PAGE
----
ABSTRACT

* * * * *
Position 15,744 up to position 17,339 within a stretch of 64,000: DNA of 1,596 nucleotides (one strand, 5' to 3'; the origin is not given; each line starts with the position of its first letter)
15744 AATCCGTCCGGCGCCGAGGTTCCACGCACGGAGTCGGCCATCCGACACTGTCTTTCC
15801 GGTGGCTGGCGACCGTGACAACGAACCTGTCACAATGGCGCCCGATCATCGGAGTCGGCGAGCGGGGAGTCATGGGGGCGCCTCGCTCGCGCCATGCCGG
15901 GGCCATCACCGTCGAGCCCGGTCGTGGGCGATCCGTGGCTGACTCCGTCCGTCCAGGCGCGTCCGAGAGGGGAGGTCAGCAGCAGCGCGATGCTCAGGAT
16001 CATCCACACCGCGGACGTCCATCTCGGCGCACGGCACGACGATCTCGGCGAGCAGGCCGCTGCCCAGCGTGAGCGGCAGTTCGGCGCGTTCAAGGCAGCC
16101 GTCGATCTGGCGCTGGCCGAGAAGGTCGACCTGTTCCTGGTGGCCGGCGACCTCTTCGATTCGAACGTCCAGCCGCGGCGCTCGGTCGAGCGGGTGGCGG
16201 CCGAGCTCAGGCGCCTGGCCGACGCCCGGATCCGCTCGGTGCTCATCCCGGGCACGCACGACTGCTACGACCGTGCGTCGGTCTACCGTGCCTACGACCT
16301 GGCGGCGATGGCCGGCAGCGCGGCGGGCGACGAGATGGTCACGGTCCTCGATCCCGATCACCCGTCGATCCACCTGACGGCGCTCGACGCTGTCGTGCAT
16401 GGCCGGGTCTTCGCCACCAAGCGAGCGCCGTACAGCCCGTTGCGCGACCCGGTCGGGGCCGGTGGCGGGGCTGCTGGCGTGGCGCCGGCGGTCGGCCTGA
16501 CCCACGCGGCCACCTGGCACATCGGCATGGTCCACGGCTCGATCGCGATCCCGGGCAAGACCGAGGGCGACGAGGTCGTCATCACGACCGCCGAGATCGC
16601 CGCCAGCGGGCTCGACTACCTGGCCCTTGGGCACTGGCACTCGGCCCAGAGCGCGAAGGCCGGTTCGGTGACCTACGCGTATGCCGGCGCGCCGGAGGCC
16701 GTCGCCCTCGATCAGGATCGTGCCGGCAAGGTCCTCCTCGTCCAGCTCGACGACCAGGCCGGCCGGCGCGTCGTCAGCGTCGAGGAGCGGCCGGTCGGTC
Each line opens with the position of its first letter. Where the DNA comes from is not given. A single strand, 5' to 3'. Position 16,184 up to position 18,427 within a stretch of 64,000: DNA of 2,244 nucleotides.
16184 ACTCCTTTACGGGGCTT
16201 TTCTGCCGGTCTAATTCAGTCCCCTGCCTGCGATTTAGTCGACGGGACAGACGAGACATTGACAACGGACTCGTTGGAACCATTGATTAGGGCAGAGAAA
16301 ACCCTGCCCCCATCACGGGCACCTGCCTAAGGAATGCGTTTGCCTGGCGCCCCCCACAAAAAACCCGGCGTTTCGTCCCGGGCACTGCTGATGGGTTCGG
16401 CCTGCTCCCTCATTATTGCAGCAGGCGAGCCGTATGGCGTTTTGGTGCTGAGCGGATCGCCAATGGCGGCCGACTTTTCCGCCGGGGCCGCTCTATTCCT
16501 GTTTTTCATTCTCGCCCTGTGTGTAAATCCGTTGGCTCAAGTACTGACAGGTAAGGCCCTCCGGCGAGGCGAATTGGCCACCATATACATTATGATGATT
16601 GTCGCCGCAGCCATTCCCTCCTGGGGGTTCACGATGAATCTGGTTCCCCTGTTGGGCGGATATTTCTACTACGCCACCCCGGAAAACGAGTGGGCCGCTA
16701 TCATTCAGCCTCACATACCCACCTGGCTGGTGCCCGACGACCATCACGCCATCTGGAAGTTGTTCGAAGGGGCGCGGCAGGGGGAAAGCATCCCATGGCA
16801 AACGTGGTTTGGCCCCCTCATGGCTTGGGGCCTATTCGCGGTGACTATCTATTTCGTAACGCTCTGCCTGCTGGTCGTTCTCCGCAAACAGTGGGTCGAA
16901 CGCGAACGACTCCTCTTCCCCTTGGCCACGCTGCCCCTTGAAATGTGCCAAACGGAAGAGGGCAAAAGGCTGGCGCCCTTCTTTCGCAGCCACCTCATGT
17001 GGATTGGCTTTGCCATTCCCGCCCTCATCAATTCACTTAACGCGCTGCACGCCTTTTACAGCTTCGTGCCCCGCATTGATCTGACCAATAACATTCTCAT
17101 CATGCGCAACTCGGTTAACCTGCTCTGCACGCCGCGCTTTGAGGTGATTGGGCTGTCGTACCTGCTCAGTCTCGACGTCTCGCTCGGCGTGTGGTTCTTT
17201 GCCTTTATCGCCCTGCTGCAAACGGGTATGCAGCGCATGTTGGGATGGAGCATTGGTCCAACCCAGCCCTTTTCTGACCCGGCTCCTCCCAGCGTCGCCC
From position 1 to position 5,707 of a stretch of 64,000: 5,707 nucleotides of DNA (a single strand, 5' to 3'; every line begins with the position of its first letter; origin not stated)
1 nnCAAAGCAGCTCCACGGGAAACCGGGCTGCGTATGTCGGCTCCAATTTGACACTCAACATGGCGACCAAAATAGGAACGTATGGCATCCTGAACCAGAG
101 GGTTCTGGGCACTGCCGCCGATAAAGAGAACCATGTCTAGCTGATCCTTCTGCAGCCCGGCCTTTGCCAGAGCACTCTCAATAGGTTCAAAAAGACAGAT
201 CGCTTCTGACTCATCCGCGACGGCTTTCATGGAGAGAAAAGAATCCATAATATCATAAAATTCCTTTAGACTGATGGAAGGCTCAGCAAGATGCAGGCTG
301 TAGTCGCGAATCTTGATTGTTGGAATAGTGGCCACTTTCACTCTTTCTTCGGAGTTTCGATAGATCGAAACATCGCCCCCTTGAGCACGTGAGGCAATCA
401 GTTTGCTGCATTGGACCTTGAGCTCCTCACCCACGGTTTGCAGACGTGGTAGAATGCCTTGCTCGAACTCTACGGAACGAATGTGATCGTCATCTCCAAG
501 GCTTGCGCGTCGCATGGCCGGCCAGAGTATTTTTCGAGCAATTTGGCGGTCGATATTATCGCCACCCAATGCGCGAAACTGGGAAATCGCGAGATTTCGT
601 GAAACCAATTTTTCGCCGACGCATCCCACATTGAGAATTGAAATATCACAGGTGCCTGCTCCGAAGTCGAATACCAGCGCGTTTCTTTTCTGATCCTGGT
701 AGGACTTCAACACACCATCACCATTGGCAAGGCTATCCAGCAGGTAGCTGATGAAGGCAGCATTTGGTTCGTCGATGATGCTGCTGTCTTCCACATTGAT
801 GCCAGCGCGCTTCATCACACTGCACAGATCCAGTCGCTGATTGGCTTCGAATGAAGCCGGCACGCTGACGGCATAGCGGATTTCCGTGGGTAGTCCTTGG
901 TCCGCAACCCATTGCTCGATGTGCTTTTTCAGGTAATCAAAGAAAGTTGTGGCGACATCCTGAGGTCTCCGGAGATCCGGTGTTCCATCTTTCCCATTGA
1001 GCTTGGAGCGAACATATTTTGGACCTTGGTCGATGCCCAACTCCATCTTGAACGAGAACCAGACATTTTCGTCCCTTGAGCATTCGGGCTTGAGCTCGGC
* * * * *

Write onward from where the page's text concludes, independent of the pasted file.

This article explores how occult and medical epistemologies intersected in late Victorian and Edwardian courtroom narratives in the Old Bailey, London's Central Criminal Court. Rather than delineating the preternatural, I argue that this meeting of the occult and medical science resulted in a blurring of the boundaries between external and internal influences, between notions of prisoner and patient, the psychical and the insane. Considering the role of the accused, victims, medical authorities, lawyers, and jurors, I examine how this epistemological shift developed and how it was presented, manipulated, or hindered. Through investigating this attempt by medical “experts” to pathologize the occult, I offer fresh insights into how medical testimony interpreted and employed accounts of witchcraft, mesmerism, and hypnotism in courtroom narratives. I conclude by briefly drawing attention to the resonances between the operation of occult, legal, and medical influences over the mind and body in the late nineteenth-century courtroom.

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